Introduction to Leveraged Yield Farming

What is Leveraged Yield Farming?

Leveraged Yield Farming (LYF) is a key feature of Extra Finance, which allows users to amplify their returns on investments by borrowing additional funds to invest in a liquidity pool. This is achieved by using the funds as collateral to borrow stable/non-stable coins, which are then used to purchase additional tokens. These tokens are then added to the liquidity pool, increasing the overall value of the pool and providing additional returns to the user.

Practically, LYF is one of the most efficient ways to maximize your capital efficiency. It requires no additional asset as collateral, which means you can enjoy the full earning amplification from the leverage. And also, a well-designed LYF strategy can greatly reduce the effect of impermanent loss (IL).

Example from Luca

To make those points clear, let’s take an example: Luca has $1000 ETH and $1000 USDC. He deposit and stake those tokens into the ETH-USDC pool to enjoy a 20% APR liquidity farming return. However, he is not satisfied with a 20% return regarding long-term volatility. So he starts to reinvest his earning interest into the pool. The reinvesting can help boost the 20% APR to reach a maximal …… 22.1% APY (The formula for an upper limit of compound APY is eAPR1e^{APR}-1, ignoring the gas fee and taking the reinvest interval to be very short). This looks bad, if you also take the gas fee into account (and the rising energy fee to charge your laptop), you might even end up with a lower than 20% APR.

So, how can we help poor Luca? Right, with LYF. Now Luca finds a protocol called Extra Finance and starts to play with it. He opens a 3x leverage position (with $2000 ETH and $2000 USDC borrowed) and invests in the same pool. Let’s take the effective borrowing interest rate as 5%, the total APR now is 3*(20%)-2*(5%) = 50%. And the compound APY will reach 64.8%! A huge difference, right?

(Boring math here. To be rigorous, the ideal compound APY can be calculated by the following formula:

APY=el×APRbg1APY=e^{l\times APR-b-g}-1

where we label ll as leverage ratio, bb as borrowing interests against initial value, gg as the ratio of gas fee against initial value, and ee is the Euler’s number.)

Now Luca is happy with the APY, but another issue begins to bother him — the infamous impermanent loss (IL). With 3x leverage, not only the return but also the potential IL will be larger. IL is a long-standing problem with AMM, many tried to solve but yet no perfect solution. However, with LYF and a smart strategy, you can actually turn this disadvantage into an advantage. Luca predicts the price of ETH will keep rising in the next three months (this Luca is smart), so instead of borrowing the equal value of two assets ($2000 ETH and $2000 USDC), he decides to remain the same leverage rate (3x) but only borrow USDC ($4000 USDC). Why is that? Because borrowing more USDC than ETH is actually creating a long position of ETH!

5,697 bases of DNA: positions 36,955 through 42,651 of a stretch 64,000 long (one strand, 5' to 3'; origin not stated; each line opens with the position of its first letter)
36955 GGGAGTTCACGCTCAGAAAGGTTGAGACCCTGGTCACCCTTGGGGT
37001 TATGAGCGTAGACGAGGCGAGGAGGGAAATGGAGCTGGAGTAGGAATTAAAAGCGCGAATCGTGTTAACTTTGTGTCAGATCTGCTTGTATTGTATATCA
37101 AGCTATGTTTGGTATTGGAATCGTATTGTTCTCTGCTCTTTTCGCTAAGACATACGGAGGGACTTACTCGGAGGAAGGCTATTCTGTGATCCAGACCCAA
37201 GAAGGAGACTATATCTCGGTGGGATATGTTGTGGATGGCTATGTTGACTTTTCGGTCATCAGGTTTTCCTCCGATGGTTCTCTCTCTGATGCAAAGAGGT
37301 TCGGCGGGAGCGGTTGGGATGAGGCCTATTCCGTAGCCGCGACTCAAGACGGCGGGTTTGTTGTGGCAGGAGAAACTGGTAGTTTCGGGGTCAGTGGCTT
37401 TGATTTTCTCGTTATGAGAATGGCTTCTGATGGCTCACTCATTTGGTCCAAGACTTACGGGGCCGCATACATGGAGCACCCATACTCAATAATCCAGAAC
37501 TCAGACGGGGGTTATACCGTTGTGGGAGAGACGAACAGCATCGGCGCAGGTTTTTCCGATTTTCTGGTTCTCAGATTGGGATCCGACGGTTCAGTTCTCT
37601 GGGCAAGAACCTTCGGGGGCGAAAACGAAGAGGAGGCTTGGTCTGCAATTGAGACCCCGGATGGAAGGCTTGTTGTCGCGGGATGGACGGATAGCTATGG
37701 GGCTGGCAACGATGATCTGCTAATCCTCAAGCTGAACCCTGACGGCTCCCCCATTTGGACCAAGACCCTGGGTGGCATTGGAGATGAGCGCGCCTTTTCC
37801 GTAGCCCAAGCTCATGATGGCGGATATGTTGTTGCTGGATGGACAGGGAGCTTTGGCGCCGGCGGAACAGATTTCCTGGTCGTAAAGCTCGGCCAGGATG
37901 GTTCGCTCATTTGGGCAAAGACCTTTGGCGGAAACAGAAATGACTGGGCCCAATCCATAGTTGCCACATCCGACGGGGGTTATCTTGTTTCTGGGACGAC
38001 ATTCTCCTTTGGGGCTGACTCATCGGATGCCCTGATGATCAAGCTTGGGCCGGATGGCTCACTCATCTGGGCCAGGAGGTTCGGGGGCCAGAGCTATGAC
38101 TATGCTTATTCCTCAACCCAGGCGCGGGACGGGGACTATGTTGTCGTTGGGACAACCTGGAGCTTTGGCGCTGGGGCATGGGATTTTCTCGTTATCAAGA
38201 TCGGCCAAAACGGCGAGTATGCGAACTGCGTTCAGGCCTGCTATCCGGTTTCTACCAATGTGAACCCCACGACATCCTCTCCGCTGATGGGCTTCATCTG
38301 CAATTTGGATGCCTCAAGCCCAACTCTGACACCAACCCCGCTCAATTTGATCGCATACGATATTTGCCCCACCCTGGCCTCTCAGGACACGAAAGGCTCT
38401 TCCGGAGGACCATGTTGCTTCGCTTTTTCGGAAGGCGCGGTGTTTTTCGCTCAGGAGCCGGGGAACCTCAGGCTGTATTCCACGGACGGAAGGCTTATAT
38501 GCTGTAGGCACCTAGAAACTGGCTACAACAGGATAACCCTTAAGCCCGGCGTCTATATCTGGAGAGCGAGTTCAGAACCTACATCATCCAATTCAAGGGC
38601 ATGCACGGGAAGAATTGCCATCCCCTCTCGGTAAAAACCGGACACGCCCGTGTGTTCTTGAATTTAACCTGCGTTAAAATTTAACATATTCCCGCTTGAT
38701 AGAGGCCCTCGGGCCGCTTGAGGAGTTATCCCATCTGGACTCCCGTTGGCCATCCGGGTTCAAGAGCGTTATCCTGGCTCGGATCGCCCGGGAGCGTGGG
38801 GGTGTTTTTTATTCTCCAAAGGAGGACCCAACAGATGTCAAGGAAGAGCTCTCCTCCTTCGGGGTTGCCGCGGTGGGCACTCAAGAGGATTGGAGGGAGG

(Boring math again. In Luca’s case (initially with an equal amount of both assets), the ideal long profit rate with LYF can be calculated by the following formula:

Long=lpp0(l1) Long=l\sqrt{\frac{p}{p_0}}-(l-1)

where we label pp as the current price of ETH and p0p_0 as the initial price when opening position.)

What advantages does Luca’s strategy provide? 1. it greatly compensates the IL loss on both side (no matter whether prices rise or drops) and 2. it outperforms the others at a large price range.

Apart from Luca’s strategy, there are much more possibilities to customize the return curve with LYF. With different leverage rates and borrowing combinations, a LYF position can be created to adjust any market condition.

What can Extra Finance help?

Extra Finance makes LYF easy to access for everyone. It allows users to farm up to 3x leverage, providing users with the ability to maximize their returns in a safe and secure manner. The platform also offers a variety of liquidity pools to choose from, and various strategy combinations to reach your earning goal.

Note: Leveraged yield farming can be risky, as it involves borrowing funds to invest in a volatile market. Users should conduct thorough research before making any investment decisions.

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